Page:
ISSN (Print) - 0012-9976 | ISSN (Online) - 2349-8846

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Politics of Social Movements at the Margins

Reflections Based on a Case Study in Mumbai

Based on the learnings from activists associated with the National Alliance of People’s Movements and participants of a social movement at a slum site in Mumbai, the concepts and processes associated with social movement politics are explored. A social movement is a space- and issue-centric collective that gets invoked only when demands are common. Resistance is central to its politics. A social movement is more than just a negotiation with the state; it is also a domain of thinking and implementing alternatives, and opens up the politics of sustainable social change.

In recent years, resistance politics has been on the rise in India. Be it in the rural hinterlands or urban spaces, people at the margins are resisting a host of issues that affect their daily lives. Various state policies are resulting in enforced evictions, destruction of livelihoods and processes that are undermining the idea of democracy. In this context, the nature of interventions by the people at the margins requires serious analysis as this politics has significant implications for the empowerment of the marginalised sections of people it represents. Recent scholarship suggests that politics at the margins in India is in response to governmental welfare technologies or it is a politics that is short-lived and lacks concrete dialectics (Chatterjee 2004; Chakrabarty 2007). It has also been pointed out that this politics aims at achieving visibility and establishing a communication with the state (Mitchell 2014). Other scholarship points out that at the core of this politics lies attempts at enhancing democratic processes and that its goal is much larger (Nilsen 2007). In this paper, I engage with the questions on the nature of politics at the margins carried out as part of social-movement politics. I hope to problematise the ongoing discussions on politics at the margins and discuss how a social movement as a political phenomenon represents this politics. This paper is based on insights from in-depth interviews with select social movement activists and participants associated with the National Alliance of People’s Movements (NAPM), an alliance of more than 200 social movements across India, and in-depth interviews of activists and participants of a social movement at a slum site in Mumbai city.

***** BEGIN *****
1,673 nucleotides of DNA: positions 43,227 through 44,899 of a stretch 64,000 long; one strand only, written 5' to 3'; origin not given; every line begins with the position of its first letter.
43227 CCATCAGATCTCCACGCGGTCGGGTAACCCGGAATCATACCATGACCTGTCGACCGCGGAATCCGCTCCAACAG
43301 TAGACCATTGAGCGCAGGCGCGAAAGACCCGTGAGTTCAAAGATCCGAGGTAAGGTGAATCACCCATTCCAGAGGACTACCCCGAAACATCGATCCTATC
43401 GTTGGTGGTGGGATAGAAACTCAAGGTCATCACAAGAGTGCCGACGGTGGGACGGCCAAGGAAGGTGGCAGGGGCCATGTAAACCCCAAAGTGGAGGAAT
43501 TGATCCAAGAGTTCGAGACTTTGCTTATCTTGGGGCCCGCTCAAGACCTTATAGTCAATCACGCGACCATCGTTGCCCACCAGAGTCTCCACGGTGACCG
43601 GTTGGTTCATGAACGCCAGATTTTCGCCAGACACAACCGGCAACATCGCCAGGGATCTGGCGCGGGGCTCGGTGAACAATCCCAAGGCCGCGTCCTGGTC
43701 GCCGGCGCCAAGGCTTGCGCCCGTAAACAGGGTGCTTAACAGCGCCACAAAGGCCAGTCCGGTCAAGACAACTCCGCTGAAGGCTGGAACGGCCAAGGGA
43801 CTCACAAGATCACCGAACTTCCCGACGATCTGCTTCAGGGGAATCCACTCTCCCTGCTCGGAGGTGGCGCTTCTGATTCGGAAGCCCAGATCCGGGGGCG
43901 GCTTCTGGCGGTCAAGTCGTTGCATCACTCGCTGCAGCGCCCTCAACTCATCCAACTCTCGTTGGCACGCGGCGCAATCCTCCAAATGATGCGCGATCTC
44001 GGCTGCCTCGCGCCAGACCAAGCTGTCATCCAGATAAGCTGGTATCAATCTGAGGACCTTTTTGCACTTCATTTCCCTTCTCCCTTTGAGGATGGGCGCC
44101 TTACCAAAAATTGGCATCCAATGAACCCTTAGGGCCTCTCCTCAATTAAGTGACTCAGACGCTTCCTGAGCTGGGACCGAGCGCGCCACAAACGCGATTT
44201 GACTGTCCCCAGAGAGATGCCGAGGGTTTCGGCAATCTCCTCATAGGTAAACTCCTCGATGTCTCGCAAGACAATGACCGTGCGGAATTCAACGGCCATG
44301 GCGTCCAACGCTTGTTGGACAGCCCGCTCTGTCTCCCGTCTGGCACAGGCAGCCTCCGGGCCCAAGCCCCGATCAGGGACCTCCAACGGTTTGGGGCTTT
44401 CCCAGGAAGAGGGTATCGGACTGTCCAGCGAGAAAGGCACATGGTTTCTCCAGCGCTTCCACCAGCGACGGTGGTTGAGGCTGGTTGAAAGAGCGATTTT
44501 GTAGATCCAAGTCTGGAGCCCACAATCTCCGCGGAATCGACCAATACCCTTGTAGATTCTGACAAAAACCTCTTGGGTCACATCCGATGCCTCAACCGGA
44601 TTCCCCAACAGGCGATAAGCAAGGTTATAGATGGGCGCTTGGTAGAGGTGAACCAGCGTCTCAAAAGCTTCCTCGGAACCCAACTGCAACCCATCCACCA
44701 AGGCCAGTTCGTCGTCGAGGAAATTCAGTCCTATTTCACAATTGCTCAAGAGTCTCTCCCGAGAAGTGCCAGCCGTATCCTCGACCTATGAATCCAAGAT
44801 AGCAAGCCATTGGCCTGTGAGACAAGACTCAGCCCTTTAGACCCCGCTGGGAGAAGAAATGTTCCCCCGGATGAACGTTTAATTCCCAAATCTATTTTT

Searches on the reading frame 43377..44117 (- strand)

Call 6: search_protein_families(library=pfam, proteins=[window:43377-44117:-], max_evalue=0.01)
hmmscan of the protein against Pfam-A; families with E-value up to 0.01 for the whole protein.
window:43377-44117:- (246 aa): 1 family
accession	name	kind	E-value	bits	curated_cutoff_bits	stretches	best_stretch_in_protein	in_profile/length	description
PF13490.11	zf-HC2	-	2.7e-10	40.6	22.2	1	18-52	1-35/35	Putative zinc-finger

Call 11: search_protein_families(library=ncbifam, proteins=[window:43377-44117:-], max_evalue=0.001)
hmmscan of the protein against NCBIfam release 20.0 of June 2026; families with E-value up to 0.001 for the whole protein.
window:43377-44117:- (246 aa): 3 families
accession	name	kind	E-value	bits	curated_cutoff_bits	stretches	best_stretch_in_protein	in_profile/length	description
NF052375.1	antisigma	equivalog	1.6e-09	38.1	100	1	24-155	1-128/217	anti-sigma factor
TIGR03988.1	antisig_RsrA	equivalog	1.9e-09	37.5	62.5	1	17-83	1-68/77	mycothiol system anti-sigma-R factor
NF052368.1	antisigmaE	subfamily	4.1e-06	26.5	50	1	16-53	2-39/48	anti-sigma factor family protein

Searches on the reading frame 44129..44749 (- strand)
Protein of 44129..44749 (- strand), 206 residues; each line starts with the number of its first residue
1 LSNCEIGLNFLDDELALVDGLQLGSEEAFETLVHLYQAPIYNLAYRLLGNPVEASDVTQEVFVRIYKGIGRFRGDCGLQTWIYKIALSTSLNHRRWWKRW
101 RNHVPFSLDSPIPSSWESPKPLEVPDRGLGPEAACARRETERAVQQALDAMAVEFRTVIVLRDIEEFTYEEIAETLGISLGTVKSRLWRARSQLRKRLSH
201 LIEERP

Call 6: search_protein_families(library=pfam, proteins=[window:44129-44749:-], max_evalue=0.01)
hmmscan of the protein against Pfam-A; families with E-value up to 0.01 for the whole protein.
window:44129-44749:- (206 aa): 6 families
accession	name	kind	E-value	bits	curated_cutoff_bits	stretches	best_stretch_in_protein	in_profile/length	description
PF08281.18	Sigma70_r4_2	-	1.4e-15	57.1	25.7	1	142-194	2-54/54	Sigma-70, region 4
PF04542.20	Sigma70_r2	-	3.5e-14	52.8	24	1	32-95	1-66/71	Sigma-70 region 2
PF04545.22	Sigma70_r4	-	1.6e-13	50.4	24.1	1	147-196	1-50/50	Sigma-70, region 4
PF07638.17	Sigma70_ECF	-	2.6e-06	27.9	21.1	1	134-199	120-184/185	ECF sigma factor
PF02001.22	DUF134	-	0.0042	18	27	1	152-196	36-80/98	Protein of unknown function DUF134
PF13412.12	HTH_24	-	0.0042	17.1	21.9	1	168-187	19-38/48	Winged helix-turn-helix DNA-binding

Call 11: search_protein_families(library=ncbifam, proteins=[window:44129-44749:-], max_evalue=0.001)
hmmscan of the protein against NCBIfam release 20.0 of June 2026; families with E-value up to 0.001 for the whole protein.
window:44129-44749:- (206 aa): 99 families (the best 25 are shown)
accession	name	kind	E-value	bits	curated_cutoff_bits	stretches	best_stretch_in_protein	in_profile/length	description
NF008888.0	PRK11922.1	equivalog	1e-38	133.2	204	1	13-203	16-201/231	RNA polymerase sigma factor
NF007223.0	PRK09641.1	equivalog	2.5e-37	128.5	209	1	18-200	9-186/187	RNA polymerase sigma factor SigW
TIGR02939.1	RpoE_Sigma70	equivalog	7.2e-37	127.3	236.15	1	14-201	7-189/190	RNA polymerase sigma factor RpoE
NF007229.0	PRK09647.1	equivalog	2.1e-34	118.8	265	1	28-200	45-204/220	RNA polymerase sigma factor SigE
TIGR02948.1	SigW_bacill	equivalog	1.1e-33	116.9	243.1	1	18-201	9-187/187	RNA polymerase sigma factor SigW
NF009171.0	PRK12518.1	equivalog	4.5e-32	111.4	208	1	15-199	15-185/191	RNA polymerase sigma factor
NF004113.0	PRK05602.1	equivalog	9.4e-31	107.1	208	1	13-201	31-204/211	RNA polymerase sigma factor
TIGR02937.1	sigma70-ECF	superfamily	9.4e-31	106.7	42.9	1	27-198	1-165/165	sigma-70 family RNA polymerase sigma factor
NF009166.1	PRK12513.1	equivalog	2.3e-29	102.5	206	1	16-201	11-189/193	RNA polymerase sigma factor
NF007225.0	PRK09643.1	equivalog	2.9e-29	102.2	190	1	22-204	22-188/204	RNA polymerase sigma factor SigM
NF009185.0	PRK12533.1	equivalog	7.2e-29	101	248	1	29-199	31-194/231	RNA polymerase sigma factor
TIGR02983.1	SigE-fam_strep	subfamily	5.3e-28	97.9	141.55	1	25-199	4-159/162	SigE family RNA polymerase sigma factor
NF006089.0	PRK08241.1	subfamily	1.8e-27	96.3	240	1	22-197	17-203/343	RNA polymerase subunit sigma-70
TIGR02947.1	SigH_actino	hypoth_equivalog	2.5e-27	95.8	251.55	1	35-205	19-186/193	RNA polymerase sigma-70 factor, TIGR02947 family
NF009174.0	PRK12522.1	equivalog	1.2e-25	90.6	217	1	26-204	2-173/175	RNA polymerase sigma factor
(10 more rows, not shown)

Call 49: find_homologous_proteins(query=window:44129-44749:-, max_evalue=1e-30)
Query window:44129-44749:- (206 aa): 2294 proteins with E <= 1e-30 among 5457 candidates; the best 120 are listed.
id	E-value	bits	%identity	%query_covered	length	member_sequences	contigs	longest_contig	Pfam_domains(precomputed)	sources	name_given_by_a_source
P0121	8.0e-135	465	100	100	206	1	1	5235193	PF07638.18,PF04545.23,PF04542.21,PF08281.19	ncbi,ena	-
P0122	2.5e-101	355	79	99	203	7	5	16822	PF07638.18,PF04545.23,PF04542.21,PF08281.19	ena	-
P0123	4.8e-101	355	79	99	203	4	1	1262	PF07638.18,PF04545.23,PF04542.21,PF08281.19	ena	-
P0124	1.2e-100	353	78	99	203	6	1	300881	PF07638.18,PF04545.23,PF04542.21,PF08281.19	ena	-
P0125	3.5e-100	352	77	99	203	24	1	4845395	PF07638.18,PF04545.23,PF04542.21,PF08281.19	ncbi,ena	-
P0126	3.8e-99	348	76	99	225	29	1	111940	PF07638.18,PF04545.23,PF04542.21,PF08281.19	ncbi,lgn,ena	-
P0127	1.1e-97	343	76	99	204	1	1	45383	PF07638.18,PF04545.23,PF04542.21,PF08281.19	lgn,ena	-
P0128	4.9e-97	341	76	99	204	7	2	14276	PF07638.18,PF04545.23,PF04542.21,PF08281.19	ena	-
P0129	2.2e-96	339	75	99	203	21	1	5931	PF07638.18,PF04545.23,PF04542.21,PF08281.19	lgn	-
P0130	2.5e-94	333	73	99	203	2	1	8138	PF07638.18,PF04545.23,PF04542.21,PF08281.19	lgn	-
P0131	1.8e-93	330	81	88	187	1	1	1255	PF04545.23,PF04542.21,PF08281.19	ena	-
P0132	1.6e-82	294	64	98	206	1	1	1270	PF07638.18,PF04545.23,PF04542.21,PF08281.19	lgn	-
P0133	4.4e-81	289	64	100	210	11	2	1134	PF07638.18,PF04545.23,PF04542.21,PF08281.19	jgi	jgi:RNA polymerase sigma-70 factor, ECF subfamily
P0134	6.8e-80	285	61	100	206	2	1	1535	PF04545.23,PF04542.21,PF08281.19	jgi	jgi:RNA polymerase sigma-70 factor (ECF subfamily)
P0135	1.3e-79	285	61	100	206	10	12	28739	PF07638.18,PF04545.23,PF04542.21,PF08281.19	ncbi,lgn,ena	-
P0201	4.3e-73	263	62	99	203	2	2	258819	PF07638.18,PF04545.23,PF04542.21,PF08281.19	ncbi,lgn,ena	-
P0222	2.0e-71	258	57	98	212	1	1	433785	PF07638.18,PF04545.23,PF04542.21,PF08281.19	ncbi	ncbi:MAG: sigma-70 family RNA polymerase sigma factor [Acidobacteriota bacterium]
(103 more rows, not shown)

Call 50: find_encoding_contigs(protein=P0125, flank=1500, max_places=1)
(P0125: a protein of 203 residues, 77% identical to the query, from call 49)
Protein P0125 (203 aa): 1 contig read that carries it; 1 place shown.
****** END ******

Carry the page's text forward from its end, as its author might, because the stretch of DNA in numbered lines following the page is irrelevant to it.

The process of formation of the NAPM began in 1992 in response to the wake of political churning in the early 1990s when the Babri Masjid demolition rocked India. The formation of the NAPM became more formal in 1996. Since its formation, the NAPM has been active on many fronts, and more than 200 social movements across different Indian states are part of this alliance. These social movements are primarily working on issues of land rights, slum housing, development-led displacements, and a host of other issues concerning the informal labour sector in India.

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Updated On : 18th Apr, 2020
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